The Pacific Jack Crevalle aka Toro is one of, if not the, most abundant and readily available to catch surf fish here in Mazatlan. The nickname "Toro" was bestowed upon them for a reason; they fight like a bull. Anyone who has ever caught one will testify that they are great fighters and fun to catch. Not a big surprise when you consider they are a cousin to the Roosterfish. When they come in close in the surf chasing bait it is a fury of action. Birds diving getting their fill, bait running for their lives and Toros feasting on them. Every cast you will hook up. Then hold on and be ready for a fight. The Toro in the picture above was caught by Jeff King, probably weighs about 7-8 lbs.. As you can see in the background you can catch these guys right in front of your hotel. Toros will take bait, but it is most fun to hook them with metallic lures like Kastmasters and Krocodiles.
Locally known as: Botete Diana
The Bullseye Puffer has a fairly elongated body whose width is typically 25-33% of their length. Olive brown in color on both their back and underbelly. They have narrow yellow lines on their head and back. The bullseye on their back is where they get their name. There are dark little dots all over their body, except for their fins which are without. The iris in their eyes is yellow. The head and body is covered with small spines and they are without scales.
They are found in areas with sandy bottoms and sometimes around rocky reefs. Their maximum length is 48 cm. (18.9 inches) Bullseye Puffers can be caught with shrimp, squid or sand crabs. As far as table fare this is a questionable topic. A delicacy for some people, they do possess a chemical named tetrodotoxin where if released during the cleaning process can result in serious health problems. I officially recommend catch and release with this species.
California Corbina, California King Croaker
Locally known as: Corvina
California Corbina see here with Rick from Canada.The biggest one I've ever seen caught here is about 5 lbs.. They are fished with shrimp primarily and are decent table fare.The California Corvina is characterized by its elongated, slightly compressed body that has hints of gray with incandescent reflections. They have a long head, smaller mouth and their most distinguishing factor is the barbell on the bottom of their mouths. This fish is more a nice sunset, beach chair and beer sort of experience.
Striped Curvina, Curvina Rayada
Locally known as: Graniza
This little batch of Granizas was caught by my good friend Ernie from Ontario, Canada.
Striped Curvina has an elongated body with an oval cross-section. It is generally silver with brownish wavy streaks on the back and sides. There is a pale band along the lateral line. Like it's cousin Orangemouth and White Sea Bass this fish is exemplary table fare.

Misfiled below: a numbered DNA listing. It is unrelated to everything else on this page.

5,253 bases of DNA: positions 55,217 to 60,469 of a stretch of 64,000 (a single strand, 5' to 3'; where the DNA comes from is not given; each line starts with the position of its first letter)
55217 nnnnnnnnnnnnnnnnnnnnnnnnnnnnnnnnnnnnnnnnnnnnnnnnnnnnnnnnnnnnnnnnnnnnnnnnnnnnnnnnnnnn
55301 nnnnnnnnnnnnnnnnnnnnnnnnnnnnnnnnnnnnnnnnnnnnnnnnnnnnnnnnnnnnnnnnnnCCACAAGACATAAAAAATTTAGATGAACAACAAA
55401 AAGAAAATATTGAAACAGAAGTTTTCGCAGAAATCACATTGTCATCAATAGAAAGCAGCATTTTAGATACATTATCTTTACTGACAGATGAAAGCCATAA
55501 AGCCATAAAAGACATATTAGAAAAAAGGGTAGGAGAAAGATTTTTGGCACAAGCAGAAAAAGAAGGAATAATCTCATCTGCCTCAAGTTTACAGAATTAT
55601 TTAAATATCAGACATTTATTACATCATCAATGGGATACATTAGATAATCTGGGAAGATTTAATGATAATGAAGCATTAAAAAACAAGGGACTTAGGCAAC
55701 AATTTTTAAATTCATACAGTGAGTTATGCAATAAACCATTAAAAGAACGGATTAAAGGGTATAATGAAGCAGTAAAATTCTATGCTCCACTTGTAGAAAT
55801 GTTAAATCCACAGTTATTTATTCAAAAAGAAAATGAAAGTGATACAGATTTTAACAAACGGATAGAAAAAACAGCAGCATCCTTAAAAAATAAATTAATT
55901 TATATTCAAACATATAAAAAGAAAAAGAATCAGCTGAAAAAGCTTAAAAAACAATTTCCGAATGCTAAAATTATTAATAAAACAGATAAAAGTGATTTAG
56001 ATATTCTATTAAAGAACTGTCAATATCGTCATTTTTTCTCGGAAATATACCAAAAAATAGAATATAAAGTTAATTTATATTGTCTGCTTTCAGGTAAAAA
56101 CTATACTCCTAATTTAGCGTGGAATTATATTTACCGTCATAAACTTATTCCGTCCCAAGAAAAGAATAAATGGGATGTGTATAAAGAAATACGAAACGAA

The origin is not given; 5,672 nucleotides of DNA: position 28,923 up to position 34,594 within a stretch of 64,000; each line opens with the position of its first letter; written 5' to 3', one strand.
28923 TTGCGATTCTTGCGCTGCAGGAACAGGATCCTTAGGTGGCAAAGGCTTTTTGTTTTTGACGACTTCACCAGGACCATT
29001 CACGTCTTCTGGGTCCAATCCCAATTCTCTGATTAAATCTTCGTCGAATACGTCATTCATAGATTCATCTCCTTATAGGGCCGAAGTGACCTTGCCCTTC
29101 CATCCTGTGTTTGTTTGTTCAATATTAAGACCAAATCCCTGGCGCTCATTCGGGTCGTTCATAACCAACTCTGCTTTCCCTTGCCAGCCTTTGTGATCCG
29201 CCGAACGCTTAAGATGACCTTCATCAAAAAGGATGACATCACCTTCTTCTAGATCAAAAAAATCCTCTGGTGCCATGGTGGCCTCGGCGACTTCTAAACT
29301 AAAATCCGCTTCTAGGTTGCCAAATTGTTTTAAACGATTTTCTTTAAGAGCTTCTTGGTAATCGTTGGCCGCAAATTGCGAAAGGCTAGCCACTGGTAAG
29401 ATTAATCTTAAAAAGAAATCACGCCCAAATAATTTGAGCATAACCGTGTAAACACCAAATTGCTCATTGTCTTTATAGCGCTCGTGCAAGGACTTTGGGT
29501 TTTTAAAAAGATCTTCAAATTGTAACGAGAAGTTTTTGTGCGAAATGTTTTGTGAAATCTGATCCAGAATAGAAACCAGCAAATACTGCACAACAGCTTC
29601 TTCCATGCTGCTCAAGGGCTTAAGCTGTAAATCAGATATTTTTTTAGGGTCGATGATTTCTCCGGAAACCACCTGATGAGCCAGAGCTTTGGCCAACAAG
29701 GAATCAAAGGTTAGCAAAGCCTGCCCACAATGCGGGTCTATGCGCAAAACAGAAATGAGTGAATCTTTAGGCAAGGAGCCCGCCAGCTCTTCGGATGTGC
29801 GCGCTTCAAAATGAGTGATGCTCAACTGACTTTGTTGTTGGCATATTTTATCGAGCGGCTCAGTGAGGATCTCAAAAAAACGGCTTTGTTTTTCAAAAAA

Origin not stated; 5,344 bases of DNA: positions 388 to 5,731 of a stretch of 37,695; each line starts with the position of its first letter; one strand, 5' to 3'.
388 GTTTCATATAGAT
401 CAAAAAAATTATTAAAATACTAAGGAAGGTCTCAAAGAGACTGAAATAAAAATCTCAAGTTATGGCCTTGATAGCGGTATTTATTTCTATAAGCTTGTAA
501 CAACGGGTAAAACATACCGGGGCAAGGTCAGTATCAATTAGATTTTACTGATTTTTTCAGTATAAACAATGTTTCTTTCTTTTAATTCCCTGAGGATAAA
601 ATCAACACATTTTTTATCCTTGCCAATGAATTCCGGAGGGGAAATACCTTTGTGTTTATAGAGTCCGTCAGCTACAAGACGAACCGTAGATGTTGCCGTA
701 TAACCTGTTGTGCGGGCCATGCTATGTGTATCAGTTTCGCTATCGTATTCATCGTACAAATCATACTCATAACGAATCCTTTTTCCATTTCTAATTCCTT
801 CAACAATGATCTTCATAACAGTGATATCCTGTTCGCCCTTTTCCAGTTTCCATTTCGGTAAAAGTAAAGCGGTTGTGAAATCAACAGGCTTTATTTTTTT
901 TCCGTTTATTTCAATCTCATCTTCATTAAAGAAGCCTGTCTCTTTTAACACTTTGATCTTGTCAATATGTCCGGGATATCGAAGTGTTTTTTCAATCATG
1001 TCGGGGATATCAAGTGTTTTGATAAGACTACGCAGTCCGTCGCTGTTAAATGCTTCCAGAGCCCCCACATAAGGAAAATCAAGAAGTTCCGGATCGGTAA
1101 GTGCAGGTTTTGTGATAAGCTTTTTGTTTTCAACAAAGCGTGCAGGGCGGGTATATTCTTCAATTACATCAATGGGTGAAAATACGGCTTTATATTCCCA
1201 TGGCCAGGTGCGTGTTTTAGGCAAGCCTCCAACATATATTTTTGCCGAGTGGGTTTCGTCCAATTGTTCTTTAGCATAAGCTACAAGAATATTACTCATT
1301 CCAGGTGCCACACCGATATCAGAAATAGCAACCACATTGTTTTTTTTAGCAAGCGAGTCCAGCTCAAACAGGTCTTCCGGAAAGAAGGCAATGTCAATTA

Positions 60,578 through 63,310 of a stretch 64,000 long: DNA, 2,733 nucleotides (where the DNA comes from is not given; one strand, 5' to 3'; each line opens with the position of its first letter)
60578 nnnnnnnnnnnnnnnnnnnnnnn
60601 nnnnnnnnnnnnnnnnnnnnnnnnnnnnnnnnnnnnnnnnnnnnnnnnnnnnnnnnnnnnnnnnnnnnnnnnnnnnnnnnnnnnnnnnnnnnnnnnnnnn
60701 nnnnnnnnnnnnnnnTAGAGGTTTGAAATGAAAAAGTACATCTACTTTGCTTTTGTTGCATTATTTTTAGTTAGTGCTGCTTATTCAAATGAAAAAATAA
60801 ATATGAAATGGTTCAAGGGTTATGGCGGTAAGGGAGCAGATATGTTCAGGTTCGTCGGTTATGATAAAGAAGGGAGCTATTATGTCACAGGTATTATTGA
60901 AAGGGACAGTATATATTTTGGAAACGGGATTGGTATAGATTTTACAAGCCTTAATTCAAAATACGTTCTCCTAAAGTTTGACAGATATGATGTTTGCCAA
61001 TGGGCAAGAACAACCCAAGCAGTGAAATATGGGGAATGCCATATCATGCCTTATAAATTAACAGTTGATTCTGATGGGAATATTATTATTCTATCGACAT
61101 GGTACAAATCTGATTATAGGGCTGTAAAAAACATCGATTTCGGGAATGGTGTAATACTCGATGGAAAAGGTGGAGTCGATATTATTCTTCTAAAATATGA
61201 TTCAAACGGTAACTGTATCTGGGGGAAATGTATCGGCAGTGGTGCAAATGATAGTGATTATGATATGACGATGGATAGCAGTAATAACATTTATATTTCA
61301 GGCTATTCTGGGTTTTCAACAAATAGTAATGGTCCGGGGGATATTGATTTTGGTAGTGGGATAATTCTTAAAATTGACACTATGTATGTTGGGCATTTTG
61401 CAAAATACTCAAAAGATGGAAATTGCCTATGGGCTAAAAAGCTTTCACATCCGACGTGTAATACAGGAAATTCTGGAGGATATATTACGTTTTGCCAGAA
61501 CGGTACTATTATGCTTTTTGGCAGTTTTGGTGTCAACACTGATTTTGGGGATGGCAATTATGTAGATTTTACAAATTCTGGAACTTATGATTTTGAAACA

(Cynoscion stolzmanni) Steindachner, 1879
Locally known as: Corvina Aleta Amarilla
This 23 lb. beauty was caught by my good friend Slah. As with the Snook we use swim baits, metallic lures and buck tails to catch these too.
The White Sea Bass is characterized by its elongated body, large mouth and a ridge along the length of its belly. It is metallic blue to copper on its back, with dark specs on its sides, and silver on its body. Anyone who has eaten this fish will attest to its appeal to the pallet, simply delicious.
Locally known as: Pargo Colorado
This isn't the best picture for identification, but more important is to see that this fish can be caught in the surf. Without question the most striking in appearance, the Colorado Snapper has a deep red/orange body with a pinkish belly. Their color is brilliant right out of the water and what a site to see if you run into a school of them feeding on the surface. They have sharp foreboding teeth but not as fierce as that of the Dogtooth. And like the rest of their family are excellent fighters and great table fare.
The best time of year to catch these fish in Mazatlan is from April - June.
Locally known as: Chata
Weighing in at 17 lbs. this Orangemouth provided enough Ceviche for a week. The Orangemouth Corvina has an overall tan appearance with a silvery belly and a grayish/pink tail. It is characterized by an elongated body, large oblique orange-colored mouth with a projecting lower jaw that reaches the eyes and two canine teeth on the roof of the mouth. The Orangemouth Corvina is sometimes confused with the White Sea Bass and others from the Sciaenidae family but none of them have an orange mouth.
Locally known as: Robalo
This 51 lb. whopper was caught by my friend Antonio at one of our local surf-fishing spots.
Black Snook has an overall silver appearance with a strong prominent black lateral line. It has an unmistakable shovel-shaped head with a large mouth and projecting lower jaw. The body is compressed and the snout depressed and Pike like..Their eyes are set far apart. They are great fighters and excellent table fare.
The core group of surf fisherman here typically use swim baits, metallic lures and buck tails. Armed with 10-13 ft. casting rods, high quality reels loaded with 10-30 lb. braided line it becomes only a matter of finding the fish.Though there are many who prefer bait fishing with shrimp or squid, they too produce some great catches.
Another gaggle of surf anglers who definitely merit mention are the "hand-liners". They catch live mullet or sardines in the surf with a net, then hook them through the back with a size 5 hook attached to 200 yards of 80 lb. mono. Next they proceed to wade out into the surf chest high and gently toss the live bait on the back side of the waves. The fish swims up to 100+ yards out as they release line off their rectangle 5"X 7" piece of ply- wood. I have seen them land some amazing fish, up to 40 lbs.. Primitive, yet highly effective.